# Using hash_file for image recognition

My team is writing software to be able to grade a basic skills in word/excel/powerpoint test. We are trying to figure out the best way to verify that they included a correct image in their word doc. We know how to get the image file that they use through the xml of the word file. The problem is when we want to verify that the image is the one we expect to be there. Right now we are using the hash_file function in php:

//we know this is the correct hash for the image
$img_hash_correct = 'ab9df995315e2c5cbd0d5cf2210410afa44958c3ca55147497c7a6761340e058';$hashed_file_submitted = hash_file("sha256", 'hashtest/word/media/image2.jpg');

if ($hashed_file_submitted ==$img_hash_correct) {
echo 'same image!   ';
} else {
echo 'these are not the same   ';
}


This code has worked after doing some testing. Is this a reliable way to verify that a submitted image is what we are looking for, or is there a more reliable way that you know of?

• Is this your real code? I would find it hard to believe that $img_hash_correct and the file path to the image for hashing are hard-coded like this. – Mike Brant Jun 9 '17 at 19:46 • The$hashed_file_submitted var will not end up being hard coded. This is just for testing purposes, I change the file path for every test right now. – Travis Smith Jun 12 '17 at 16:39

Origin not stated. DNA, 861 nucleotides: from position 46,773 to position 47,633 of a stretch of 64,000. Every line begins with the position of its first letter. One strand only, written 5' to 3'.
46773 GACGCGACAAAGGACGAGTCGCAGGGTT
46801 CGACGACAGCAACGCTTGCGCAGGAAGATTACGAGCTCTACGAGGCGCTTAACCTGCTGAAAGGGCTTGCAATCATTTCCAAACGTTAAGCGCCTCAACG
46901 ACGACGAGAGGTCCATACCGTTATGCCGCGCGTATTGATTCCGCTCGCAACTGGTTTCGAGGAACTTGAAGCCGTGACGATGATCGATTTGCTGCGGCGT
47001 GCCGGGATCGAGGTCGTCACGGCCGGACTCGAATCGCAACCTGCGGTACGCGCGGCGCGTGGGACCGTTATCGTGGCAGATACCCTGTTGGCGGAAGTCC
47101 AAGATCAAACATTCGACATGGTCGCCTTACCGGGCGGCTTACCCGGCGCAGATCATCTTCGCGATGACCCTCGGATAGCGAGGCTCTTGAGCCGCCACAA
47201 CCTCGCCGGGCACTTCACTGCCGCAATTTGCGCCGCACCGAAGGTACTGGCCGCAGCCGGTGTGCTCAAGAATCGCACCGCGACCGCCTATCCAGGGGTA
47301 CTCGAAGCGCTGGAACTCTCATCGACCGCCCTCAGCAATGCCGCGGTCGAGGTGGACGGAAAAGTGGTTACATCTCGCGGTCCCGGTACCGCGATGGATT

• This will only work if you expect them to submit a pixel-perfect replica of whatever your "good" value is. Otherwise, the hash will be different. If you expect the image to be close but not pixel-perfect, take a look at stuff like pHash. There are perceptual hashing algorithms designed for image comparisons that will give you a much better idea of how "close" the two images are. – Siegen Aug 8 '17 at 18:41

2. Use === for comparison.
• It is a short bit of code, but even still I don't think this short answer is very helpful. Moreover, I'm not sure if they are good suggestions. I don't see much point in making the image hash global: globals are rarely the answer, and that just means that you're going to have to hunt through your codebase to change it if it ever needs to change. The === operator doesn't change the picture here, so I don't think it is useful to suggest it without explaining. This can only be a string comparison, so the == is exactly the same as ===. So why should he care which he uses here? – Conor Mancone Nov 6 '17 at 15:00